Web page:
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  1. #1
    Mitcholo CrimsonKarter21's Avatar
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    Balancing the Season

    So I'm thinking about picking up XC racing and dropping a few of my least-favorite races off the schedule.

    I know there are a few of you MTB/Roadie guys out there, how do you balance everything?

  2. #2
    VeloSIRraptor
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    paging dr.ZC.... paging dr ZC....
    Quote Originally Posted by shovelhd View Post
    If it comes down to a field sprint, you probably won't win, so don't let it.

  3. #3
    Mitcholo CrimsonKarter21's Avatar
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    That's who I was thinking of typing that. UT Dude also, but I haven't seen him in a while.

  4. #4
    Writin' stuff ZeCanon's Avatar
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    I love being able to do both. Throwing in some mtb time is a fantastic remedy for a slight burnout.

    However:
    It's virtually impossible to compete at the highest level, and do well, in both disciplines. I've tried, it doesn't work. You end up either 1) training for mtb racing, and sucking at everything but long TT's and road races with tons of long climbs on the road 2)training for road racing, and sucking at everything but short track on your mtb or 3) try to train for both, and suck at everything.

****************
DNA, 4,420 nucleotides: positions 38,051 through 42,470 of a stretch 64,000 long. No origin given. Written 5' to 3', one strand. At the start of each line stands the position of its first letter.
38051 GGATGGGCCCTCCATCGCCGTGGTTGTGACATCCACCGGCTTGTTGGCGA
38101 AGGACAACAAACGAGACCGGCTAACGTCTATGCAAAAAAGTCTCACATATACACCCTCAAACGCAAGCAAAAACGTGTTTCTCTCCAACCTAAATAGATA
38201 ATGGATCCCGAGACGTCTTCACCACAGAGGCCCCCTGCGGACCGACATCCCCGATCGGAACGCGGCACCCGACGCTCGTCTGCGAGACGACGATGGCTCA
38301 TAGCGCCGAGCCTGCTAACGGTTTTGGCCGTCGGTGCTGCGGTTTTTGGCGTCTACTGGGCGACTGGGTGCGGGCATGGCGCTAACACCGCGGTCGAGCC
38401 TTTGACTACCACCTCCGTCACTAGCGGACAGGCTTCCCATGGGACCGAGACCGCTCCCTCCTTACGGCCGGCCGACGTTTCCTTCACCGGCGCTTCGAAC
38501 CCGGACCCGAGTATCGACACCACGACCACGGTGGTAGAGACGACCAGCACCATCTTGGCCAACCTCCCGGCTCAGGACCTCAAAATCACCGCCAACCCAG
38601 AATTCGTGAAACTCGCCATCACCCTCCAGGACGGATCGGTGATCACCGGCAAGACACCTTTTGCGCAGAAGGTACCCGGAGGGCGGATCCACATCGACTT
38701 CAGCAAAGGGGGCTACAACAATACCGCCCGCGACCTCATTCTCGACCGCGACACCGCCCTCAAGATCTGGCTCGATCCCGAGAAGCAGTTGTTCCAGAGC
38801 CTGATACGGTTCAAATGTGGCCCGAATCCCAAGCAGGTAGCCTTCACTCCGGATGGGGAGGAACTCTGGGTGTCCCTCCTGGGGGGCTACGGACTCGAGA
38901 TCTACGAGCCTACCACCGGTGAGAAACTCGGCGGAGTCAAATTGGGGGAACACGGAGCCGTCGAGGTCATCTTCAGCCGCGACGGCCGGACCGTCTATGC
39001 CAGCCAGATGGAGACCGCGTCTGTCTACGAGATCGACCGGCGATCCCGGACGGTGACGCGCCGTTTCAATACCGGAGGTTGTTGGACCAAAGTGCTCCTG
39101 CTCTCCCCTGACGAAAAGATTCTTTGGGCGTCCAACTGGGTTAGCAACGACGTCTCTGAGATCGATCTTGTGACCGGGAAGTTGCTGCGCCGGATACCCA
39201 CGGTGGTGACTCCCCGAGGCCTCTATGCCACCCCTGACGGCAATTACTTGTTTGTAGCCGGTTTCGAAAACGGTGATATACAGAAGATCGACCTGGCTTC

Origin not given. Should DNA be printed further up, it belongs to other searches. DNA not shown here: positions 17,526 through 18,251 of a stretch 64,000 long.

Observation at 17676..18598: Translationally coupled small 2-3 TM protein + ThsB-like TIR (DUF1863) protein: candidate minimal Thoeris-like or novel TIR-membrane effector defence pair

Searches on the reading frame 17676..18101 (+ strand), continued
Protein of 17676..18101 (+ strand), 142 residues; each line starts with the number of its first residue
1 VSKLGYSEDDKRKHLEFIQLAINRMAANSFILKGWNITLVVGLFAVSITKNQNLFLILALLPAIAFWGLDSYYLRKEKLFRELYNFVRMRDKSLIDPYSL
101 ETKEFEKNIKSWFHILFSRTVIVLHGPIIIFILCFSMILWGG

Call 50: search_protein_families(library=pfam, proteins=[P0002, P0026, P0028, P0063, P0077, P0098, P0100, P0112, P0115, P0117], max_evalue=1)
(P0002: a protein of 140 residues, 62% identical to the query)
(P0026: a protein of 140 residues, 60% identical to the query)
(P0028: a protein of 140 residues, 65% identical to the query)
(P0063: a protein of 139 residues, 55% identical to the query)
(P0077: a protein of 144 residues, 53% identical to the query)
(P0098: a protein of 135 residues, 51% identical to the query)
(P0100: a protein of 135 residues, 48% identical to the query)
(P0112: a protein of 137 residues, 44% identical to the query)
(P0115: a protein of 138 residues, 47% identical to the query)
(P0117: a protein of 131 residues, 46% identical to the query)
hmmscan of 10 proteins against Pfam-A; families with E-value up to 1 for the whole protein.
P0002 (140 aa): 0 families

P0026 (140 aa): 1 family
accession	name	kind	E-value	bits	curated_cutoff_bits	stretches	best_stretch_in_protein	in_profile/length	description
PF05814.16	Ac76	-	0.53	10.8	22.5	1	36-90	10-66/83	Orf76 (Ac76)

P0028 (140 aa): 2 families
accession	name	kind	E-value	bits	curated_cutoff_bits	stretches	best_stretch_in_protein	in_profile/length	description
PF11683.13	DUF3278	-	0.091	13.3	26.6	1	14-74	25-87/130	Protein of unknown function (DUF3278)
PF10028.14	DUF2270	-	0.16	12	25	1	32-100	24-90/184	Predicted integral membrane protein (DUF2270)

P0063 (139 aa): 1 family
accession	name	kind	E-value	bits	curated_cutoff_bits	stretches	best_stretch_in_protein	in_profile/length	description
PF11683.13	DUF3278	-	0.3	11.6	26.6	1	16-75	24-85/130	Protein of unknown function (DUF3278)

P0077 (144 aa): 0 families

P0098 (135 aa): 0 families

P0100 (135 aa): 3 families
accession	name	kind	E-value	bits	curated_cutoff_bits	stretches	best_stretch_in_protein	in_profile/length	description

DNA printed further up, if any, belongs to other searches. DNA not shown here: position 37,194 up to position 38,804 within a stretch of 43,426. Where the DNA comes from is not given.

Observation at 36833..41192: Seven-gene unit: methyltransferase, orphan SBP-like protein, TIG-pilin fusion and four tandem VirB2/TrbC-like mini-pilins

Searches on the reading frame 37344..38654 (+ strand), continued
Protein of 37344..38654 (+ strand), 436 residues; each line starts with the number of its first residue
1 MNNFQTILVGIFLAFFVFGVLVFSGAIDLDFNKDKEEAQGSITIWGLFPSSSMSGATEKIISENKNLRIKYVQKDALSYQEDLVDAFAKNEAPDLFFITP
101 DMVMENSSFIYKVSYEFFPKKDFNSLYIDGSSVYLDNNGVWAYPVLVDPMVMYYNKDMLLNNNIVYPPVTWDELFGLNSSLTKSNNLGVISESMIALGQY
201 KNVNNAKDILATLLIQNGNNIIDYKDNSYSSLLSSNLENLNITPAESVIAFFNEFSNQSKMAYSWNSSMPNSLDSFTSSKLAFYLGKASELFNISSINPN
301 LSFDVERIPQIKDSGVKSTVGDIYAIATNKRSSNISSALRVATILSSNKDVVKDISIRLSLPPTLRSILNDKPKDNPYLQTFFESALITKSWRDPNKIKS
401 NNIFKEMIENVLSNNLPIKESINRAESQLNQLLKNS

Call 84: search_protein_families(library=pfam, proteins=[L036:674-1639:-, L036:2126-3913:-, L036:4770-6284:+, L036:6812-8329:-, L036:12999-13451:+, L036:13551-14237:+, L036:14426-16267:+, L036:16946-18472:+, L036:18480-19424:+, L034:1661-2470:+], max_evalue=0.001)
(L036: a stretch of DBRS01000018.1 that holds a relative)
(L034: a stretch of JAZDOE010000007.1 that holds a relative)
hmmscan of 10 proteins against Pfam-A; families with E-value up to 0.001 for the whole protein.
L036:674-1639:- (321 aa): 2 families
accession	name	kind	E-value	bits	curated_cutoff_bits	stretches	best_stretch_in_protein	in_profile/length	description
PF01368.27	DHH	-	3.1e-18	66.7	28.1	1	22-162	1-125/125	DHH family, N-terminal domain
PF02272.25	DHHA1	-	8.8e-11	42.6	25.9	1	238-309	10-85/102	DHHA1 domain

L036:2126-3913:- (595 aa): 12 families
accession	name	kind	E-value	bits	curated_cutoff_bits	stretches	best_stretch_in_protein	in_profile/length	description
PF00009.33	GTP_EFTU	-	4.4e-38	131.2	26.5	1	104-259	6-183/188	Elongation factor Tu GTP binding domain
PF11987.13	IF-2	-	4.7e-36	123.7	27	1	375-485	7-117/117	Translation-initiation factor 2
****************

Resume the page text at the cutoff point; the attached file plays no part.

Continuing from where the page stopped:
This year, I didn't race my mtb at all until collegiate season started in September. Part of that is because the pro license is ridiculously expensive, so I just never bought it this year, but its mostly because I wanted to focus exclusively on the road and see how much faster it made me. The result: I was way faster on the road.

    So here's my recommendation: Get the mtb, and definitely train on it. Replace longer endurance type workouts with long rides on your mtb. But stay on your road bike 90% of the time.

    Don't avoid racing your mtb, just don't go into it with super high expectations. You're a 2 on the road, right? So that's equivalent to a fast cat 1/slow pro in the mtb world. Race cat 1, you'll do well and have fun with it. Unless the course is tame or you have way more technical skill than the average roadie I wouldn't expect you to be gunning for the win, but that doesn't mean you can't go out and have a great time playing in the mud for 2 hrs, and get a kickass workout while you're at it.